^^^^^ a FIRE plan is too complex to reduce to a single number.

Save/invest towards 4%.

Come up with a bunch of risk mitigation plans.

Adjust what you do based on annual investment returns.

-- Vik

skyrefuge

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Re: What is a reasonable WR to retire on ?
« Reply #6 on: March 09, 2015, 10:05:35 AM »
or is it more realistic to aim for a 5% withdrawal rate which has a success rate greater than 80%.

Er...Citation Desperately Needed! What math shows a success rate greater than 80% for a 5% WR?

cFIREsim shows only a 70% success rate, using its default parameters (75/25 portfolio, 30 years, 0.18 expenses). FIRECalc, which is inferior to cFIREsim (or any other SWR analysis) because it uses a naive calculation for bond returns, shows 72%.

Additionally, no one I'm aware of shows 100% success for 4%, even for only a 30 year period. cFIREsim shows 93%. And MMM's hand-waving that "it's all basically the same for periods longer than 30 years" isn't very true either. Success drops to 79% for a 50 year period.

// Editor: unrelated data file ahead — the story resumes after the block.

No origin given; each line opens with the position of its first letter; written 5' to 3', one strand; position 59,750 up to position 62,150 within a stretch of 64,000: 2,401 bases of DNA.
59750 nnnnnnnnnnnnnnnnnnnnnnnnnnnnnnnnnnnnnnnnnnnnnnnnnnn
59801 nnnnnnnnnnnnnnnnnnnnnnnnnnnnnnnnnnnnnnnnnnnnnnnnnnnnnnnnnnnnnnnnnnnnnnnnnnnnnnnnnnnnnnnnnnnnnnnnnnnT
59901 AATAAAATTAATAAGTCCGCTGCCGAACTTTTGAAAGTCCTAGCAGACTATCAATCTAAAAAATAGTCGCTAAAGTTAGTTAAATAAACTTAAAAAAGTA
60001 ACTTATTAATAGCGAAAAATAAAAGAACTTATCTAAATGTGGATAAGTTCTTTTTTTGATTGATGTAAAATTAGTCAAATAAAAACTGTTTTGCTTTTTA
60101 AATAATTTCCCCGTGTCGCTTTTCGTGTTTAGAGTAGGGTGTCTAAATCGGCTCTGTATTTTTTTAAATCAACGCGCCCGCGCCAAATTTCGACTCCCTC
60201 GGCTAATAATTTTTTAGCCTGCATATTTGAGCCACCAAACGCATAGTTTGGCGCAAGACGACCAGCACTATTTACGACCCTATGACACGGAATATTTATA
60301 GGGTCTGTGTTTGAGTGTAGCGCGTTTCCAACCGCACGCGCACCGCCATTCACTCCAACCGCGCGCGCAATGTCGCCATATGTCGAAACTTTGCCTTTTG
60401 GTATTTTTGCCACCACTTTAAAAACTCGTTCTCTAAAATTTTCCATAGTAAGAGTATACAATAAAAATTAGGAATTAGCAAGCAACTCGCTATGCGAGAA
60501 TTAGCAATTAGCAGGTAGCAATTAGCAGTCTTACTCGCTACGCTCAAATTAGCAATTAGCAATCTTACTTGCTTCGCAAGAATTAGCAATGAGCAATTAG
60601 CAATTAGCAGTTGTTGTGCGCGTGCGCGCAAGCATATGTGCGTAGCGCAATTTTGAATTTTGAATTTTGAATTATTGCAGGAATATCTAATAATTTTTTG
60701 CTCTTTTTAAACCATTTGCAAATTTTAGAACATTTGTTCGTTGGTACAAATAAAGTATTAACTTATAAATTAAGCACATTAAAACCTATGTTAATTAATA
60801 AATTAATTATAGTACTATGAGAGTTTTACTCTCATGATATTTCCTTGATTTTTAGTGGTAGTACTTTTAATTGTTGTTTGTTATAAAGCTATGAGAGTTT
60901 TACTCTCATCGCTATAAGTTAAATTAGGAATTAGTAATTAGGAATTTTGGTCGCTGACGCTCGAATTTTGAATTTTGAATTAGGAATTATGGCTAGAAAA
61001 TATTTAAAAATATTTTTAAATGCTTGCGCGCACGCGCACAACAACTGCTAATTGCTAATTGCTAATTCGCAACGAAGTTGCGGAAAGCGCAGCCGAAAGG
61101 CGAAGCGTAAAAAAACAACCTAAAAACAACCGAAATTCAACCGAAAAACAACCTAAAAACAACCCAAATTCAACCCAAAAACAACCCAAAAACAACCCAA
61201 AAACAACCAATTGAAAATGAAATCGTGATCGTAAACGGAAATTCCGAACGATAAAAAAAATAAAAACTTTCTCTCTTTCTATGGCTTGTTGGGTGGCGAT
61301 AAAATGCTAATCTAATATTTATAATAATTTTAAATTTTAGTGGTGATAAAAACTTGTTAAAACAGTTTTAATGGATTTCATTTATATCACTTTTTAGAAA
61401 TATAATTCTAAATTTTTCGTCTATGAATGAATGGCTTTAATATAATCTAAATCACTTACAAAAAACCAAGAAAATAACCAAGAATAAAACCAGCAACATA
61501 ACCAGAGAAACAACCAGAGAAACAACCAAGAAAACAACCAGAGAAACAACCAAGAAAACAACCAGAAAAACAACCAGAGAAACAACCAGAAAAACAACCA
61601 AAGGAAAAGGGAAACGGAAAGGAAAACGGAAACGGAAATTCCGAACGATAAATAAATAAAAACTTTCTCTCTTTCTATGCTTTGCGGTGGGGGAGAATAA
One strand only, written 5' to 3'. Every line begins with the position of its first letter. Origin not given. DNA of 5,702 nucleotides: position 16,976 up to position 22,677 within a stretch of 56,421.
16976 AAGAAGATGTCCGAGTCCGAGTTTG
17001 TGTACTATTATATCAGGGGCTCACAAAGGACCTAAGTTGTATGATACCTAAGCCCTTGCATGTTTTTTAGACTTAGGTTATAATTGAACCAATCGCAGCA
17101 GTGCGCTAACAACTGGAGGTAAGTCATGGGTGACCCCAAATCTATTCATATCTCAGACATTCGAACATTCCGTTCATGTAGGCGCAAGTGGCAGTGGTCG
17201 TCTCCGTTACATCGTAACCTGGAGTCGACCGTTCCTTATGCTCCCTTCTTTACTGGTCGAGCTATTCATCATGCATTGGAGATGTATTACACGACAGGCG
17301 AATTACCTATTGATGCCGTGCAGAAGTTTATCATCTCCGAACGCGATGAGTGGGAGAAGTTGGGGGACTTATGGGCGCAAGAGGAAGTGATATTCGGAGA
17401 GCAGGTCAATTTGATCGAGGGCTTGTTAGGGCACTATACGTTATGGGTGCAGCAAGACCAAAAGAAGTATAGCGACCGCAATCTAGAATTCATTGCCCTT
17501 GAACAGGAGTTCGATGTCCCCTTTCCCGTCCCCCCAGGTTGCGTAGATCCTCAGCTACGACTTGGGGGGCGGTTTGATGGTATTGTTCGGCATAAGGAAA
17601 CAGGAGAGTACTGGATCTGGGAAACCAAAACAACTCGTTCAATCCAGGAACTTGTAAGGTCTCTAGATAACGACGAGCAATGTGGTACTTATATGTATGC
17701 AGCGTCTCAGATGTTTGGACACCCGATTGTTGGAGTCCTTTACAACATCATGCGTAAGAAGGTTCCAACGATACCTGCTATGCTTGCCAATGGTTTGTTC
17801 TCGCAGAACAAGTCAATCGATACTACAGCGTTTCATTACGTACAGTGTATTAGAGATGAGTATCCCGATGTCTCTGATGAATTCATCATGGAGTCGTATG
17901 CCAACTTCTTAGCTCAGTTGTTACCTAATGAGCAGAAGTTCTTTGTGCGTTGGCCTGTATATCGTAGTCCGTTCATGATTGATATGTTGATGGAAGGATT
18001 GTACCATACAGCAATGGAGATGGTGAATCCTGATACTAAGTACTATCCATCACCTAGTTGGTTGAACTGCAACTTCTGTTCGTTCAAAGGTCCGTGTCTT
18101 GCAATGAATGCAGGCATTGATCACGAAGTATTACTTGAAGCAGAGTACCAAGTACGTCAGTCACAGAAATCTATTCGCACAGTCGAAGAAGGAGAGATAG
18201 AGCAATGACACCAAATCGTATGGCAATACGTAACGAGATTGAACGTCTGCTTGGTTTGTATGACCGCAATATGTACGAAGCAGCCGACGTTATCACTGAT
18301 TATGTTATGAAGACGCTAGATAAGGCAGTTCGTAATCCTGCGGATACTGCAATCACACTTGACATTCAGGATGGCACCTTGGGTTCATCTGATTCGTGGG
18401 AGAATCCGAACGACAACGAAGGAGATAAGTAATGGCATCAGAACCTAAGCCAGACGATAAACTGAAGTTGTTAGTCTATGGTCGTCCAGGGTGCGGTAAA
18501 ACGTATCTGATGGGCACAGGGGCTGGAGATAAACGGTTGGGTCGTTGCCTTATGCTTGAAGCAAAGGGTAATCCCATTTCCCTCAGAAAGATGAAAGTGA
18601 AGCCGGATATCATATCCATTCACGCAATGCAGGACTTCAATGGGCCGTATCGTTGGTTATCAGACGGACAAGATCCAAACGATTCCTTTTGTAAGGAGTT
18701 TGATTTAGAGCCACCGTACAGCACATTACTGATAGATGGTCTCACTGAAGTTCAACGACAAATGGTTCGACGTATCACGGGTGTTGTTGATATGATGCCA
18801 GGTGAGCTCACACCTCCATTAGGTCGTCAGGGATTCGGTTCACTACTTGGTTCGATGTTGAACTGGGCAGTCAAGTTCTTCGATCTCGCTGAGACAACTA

None of this is to say that I think a 4% WR is particularly risky. I think an 80% success rate is plenty high, and I think that flexibility and other sorts of income mean that the real odds of success will be even better than those theoretical odds.

But it's tough to combat the doom-and-gloom pessimists if we wreck our credibility by starting with bullshit numbers that aren't actually supported by the math.

sol

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Re: What is a reasonable WR to retire on ?
« Reply #7 on: March 09, 2015, 10:13:55 AM »
Your chosen WR should also depend on your time horizon.  If you expect to have all of your expenses covered by a pension in 15 years, then you can "safely" increase your WR to 6% and still have a 94% success rate.

ZiziPB

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Re: What is a reasonable WR to retire on ?
« Reply #8 on: March 09, 2015, 11:18:54 AM »
http://www.mrmoneymustache.com/2012/05/29/how-much-do-i-need-for-retirement/

I get from this article the rate from MMM's perspective is 4%. I think I'd go with that based on my current thinking however I'd be interested in why anyone would deviate from this figure. Are you for instance happy with a 5% WR or a 3% WR ?

I am planning on 3% because once I'm retired I want to be done with work - I do not want to have a backup plan that involves getting another job.

steveo

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Re: What is a reasonable WR to retire on ?
« Reply #9 on: March 09, 2015, 02:50:58 PM »
or is it more realistic to aim for a 5% withdrawal rate which has a success rate greater than 80%.

Er...Citation Desperately Needed! What math shows a success rate greater than 80% for a 5% WR?